What to do if you have a toxic boss?
1) Drop your ego
I'm not trying to blame you, or even suggest that you are part of the problem.
But here's the thing:
The greatest influence any of us has is on ourselves. Our attitude will give us back some of our peace of mind or make us feel even worse.
So make sure yours does the first and not the second.
If you want to have a high moral status, you must know howcontrol your emotionsas much as possible.
Do your best to distance yourself from how your boss acts. Don't take it personally. Do your job the best you can and leave your ego at the door.
2) Feel sorry for them
Not taking the shitty behavior of others personally is easier said than done. But the reality is that many toxic bosses tend to be insecure and lack self-awareness.
A helpful rewording to take out some of your anger or frustration towards them might be pity.
See your failures as an unfortunate reflection of them and be thankful that you know better. Of course, that doesn't mean you shouldn't also take practical steps...
3) Give them the benefit of the doubt and offer constructive feedback
It takes courage.
Any time there is a hierarchy, it can be intimidating to have honest conversations about how you feel.
Is there a possibility that your boss is unaware of your actions and how they are received?
In that case, a conversation can help. There is, of course, a right and wrong way to do this.
Be professional, polite and make sure your feedback is constructive.
4) Be clear and direct in your communication
If a Toxic Boss has a habit of pulling strings or being vague, get him to state his expectations and vice versa.
Everyone needs to know where they are.
For example, after a conversation, send a follow-up email describing and identifying what they want and what you've agreed to.
5) Strengthen your boundaries
It's a sad reality that people sometimes treat us the way we allow them to.
Again, this is not about blaming yourself, but about focusing on the power we have in our relationships.
You can't control what your boss says and does, only how you respond.
Consider what you think are reasonable expectations. Start saying no to unreasonable demands.
- I'm already overworked, so I can't take on another project right now
- I would help if I could, but I can't change that Saturday shift because I have plans.
- I will be out of the office until Monday, so I will not respond to emails until then.
6) Stay clear
If your boss is a bit of an idiot, you can protect yourself by staying away from him as much as possible.
Although not a total solution, it can be practical to reduce its impact on you. Keep all your actions as professional and brief as possible.
7) Know that you are developing valuable skills
Your toxic boss teaches you some useful life lessons.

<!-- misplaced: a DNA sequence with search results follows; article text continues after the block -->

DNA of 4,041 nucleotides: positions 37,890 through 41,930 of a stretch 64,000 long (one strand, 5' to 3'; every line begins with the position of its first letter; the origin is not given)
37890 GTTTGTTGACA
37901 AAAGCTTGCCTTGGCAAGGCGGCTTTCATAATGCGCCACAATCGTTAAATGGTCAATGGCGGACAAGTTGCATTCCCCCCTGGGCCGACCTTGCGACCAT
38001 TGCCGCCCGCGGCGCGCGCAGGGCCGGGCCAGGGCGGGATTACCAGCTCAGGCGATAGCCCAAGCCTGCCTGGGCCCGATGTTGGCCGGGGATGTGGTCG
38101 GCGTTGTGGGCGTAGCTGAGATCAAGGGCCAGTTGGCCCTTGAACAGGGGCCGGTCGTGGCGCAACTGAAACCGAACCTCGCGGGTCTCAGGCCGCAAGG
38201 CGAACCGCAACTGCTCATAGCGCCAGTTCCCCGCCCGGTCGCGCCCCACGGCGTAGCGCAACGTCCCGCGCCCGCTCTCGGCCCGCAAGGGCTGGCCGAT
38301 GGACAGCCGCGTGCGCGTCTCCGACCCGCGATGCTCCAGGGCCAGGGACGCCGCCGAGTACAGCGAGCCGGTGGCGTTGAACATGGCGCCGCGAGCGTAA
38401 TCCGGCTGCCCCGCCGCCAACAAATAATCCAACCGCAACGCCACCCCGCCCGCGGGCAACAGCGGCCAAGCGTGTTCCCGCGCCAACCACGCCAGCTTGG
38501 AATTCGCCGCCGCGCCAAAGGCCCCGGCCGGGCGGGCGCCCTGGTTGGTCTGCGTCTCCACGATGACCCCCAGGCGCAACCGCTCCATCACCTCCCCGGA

Sure, it's a sweet twist, but see it as an opportunity to develop your own people management.
How can you develop your own communication skills, patience, resilience and adaptability?
8) Look for other allies and support
Focus on creating nurturing connections at work that feel good.
You will need that support, and there is strength in numbers. They may feel the same way you do about their boss.
9) Keep records of improper transactions
If your boss is toxic on the highest level, you may want to start cataloging his behavior.
Keep a detailed record of the inappropriate things they say and do, along with the times and places they occur. You may need it one day.
When documenting things, avoid private conversations without witnesses. Remember that emails create better records.
10) Get help or leave
If you find yourself in a situation that has become unmanageable, you may need to act decisively.
This may include going over your boss's head and taking the matter to the line manager. It can go to HR or your union if you have one.
You might decide to look for another job and get out of there.
After all, it is said that most employees do not leave companies, but their bosses.
You should stand up to your boss in a one-on-one meeting with them – not in front of others. Ideally, you should schedule this meeting during a relative down time in the office, when the boss isn't dealing with some kind of crisis, Dewett said.How do you know if your boss is Gaslighting? ›
The gaslighting statement may come as a response to a question you asked. He may scoff at you or imply you've asked an obvious or ridiculous question. In some cases, your boss may directly question your performance ability by comparing you unfairly to co-workers who've held the same position longer than you have.What are toxic employer behaviors? ›
Common behaviors include bullying, yelling, manipulating and belittling. Employees in a toxic work environment may be nervous to speak their minds, raise concerns or share thoughts because they are worried about being rejected or reprimanded.